Looking forward, it’s not just label and packaging print quality and performance where retailers and brand owners will be looking to work with their suppliers. Today  ̶  and increasingly over the coming years  ̶  they will also have to be looking at many aspects of environmental performance and sustainability. Indeed, retailers and brand owners are already under increasing pressure to move to a product life-cycle approach to sustainability  ̶  from consumers, environmental bodies and from governments. 
 
Alongside the many pledges made by many governments (60 or more) at the recent COP26 in Glasgow, a central outcome was a clear shift in global momentum for businesses to move towards net zero  ̶  and provide evidence that they are reducing their carbon footprint. However, this will mean that converters will need a formal system, data collection and measurable, specific metrics (such as ESG factors) to prove their case.
 
This adoption of net zero as a core organizing principle for business will leave any label or package converter without a comprehensive plan to move to a lower-carbon economy somewhat exposed, not only to retailer and brand-owner customers but with regards to various government regulations coming down the line. COP26 has sent a clear message to label and packaging converters: measure your carbon footprint and instigate a plan to move towards net zero, or risk lagging behind competitors.
 
Innovate for sustainable products and solutions
 
As more countries move to enforcing environmental legislation and extended producer responsibility policies, so retailers, brand owners and their chain of suppliers will need to innovate when it comes to sustainable products, their labeling and packaging, and to providing documentation and certification, as well as to enhancing relationships with consumers.
 
Retailers have also recognized that more and more consumers feel that it is important to limit the impact of climate change, with some retail groups starting to implement initiatives like social responsibility audits at their own and suppliers’ factories.
 
Over the next five or ten years the label and packaging converter will certainly become increasingly involved in lifecycle assessments, responsibility audits and the documentation of waste management programs, in chain of custody certification, in documenting of CO2 emissions and carbon footprints, in FSC or PEFC certification, in energy, waste and label reduction targets, and in CO2 emissions, recycling and other on-pack labeling schemes. The requirements for MIS and workflow systems that can provide documentation or certification to prove targets are being met will undoubtedly grow.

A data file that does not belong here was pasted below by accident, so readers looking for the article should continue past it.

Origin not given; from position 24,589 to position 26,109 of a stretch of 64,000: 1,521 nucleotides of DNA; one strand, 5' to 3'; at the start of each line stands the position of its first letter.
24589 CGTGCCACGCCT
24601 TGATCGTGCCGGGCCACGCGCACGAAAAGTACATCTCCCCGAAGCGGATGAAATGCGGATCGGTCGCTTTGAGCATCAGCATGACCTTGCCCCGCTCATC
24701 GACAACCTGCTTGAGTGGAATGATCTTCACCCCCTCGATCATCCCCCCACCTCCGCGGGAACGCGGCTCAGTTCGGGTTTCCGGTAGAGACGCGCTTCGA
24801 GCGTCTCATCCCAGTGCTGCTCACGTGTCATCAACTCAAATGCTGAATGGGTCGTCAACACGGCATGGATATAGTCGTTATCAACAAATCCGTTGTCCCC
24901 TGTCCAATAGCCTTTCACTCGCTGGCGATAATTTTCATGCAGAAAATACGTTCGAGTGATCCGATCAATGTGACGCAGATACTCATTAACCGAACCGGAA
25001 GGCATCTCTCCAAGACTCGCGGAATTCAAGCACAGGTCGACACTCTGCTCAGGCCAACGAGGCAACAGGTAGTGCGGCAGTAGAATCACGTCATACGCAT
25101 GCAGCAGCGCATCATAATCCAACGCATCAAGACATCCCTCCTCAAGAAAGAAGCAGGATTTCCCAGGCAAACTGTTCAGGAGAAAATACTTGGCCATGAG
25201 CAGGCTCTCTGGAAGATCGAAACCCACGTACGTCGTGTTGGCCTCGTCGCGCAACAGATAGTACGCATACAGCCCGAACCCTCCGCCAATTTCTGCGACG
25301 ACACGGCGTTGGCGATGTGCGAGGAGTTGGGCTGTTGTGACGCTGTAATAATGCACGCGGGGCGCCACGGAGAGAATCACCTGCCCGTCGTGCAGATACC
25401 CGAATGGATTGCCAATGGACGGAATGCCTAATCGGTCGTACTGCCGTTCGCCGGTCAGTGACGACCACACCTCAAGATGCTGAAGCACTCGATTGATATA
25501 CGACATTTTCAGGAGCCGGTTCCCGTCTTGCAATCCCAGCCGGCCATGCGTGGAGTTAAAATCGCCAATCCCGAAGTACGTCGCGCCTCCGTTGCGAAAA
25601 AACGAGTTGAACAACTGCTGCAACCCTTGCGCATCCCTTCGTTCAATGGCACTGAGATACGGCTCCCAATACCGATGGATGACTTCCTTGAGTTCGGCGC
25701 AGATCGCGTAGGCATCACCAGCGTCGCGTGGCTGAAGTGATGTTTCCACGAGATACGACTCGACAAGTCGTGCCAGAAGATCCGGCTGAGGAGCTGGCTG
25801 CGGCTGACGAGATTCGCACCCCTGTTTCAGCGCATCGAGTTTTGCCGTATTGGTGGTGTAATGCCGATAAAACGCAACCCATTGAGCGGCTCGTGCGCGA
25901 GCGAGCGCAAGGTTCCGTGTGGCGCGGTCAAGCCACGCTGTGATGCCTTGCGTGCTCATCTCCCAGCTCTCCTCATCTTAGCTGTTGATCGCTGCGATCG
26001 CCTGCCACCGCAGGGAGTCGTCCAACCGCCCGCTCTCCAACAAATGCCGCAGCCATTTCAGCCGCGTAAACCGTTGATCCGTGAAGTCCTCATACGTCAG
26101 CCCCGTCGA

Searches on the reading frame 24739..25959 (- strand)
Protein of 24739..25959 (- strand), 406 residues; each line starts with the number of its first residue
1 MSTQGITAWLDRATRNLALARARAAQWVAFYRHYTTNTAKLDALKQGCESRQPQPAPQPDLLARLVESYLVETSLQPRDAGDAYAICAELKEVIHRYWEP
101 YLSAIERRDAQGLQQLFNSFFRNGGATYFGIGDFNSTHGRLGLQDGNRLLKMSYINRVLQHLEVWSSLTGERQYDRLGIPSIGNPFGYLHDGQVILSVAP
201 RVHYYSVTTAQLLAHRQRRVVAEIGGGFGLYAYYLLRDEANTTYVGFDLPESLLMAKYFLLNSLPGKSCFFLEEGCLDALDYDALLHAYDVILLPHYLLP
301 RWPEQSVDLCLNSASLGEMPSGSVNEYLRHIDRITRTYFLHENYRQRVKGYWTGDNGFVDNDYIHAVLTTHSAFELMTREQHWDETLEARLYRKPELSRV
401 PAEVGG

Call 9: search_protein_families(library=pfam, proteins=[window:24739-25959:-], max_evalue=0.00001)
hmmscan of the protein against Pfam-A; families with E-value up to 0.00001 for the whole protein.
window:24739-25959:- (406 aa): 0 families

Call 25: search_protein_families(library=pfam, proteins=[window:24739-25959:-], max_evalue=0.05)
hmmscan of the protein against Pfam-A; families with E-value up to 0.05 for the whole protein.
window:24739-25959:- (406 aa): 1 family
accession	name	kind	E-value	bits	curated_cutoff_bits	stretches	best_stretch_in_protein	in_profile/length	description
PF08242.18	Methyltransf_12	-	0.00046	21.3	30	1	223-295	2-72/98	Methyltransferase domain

As sustainability pressures continue to take center stage, so leading retail groups are already using or moving towards carbon labeling across key brand and own-label products in some stores, while at Unilever for example, carbon labels will include energy used in production, processing and packaging. The company plans to reduce carbon emissions from its own  ̶  and its suppliers'  ̶  operations. 
 
These various carbon labeling schemes promote a commitment to sourcing 100 percent of key raw materials from sustainable sources, as well as factors that include production methods, labels and packaging, and carbon footprint. Such schemes for the label converter may include confirmation, documentation or compliance with FSC or other sustainable label materials.
 
In other developments, and faced with increasing pressures on the amount of waste generated, many governments are reviewing available policy options and seem to have concluded that placing the responsibility for the post-consumer phase of certain goods on producers could be an option. Here, Extended Producer Responsibility (EPR) is a policy approach under which producers are given a significant responsibility – financial and/or physical – for the treatment or disposal of post-consumer products. Assigning such responsibility could in principle provide incentives to prevent waste at the source, promote product design for the environment and support the achievement of public recycling and materials management goals. 
 
Indeed, there is already an establish policy approach for an Extended Producer Responsibility for Packaging that is increasingly being adopted by many countries around the world to help them meet their packaging waste recycling obligations and targets. This approach is aimed at giving packaging and label producers an incentive to make better, more sustainable decisions at the product design stage, including decisions that make it easier for products to be re-used or recycled at their end of life. 
 
Some label industry suppliers have already expanded the International Sustainability and Carbon Certification Plus certification (ISCC) program to their production plants following significant interest in the potential of increasing their commitment to reducing CO2 emissions and adopting a circular economy model. For reference, ISCC is an independent multi-stakeholder organization providing a globally applicable certification system for the sustainability of raw materials and products.
 
Others What's becoming clear is that tomorrow's label and packaging converting plants will have increasingly complex workflow and print quality requirements, provide readability of track and trace technologies (codes, RFID, NFC), plus meet a host of environmental and sustainability requirements (lifecycle assessment, energy targets, CO2, water, documented waste management, biodegradability, recycling and re-use, chain of custody certification) and will increasingly make use of ever-more sophisticated MIS and artificial intelligence systems as they steadily head towards the (fully) automated factory of tomorrow.

ABOUT THE AUTHOR

Mike Fairley is Labels & Labeling's strategic consultant.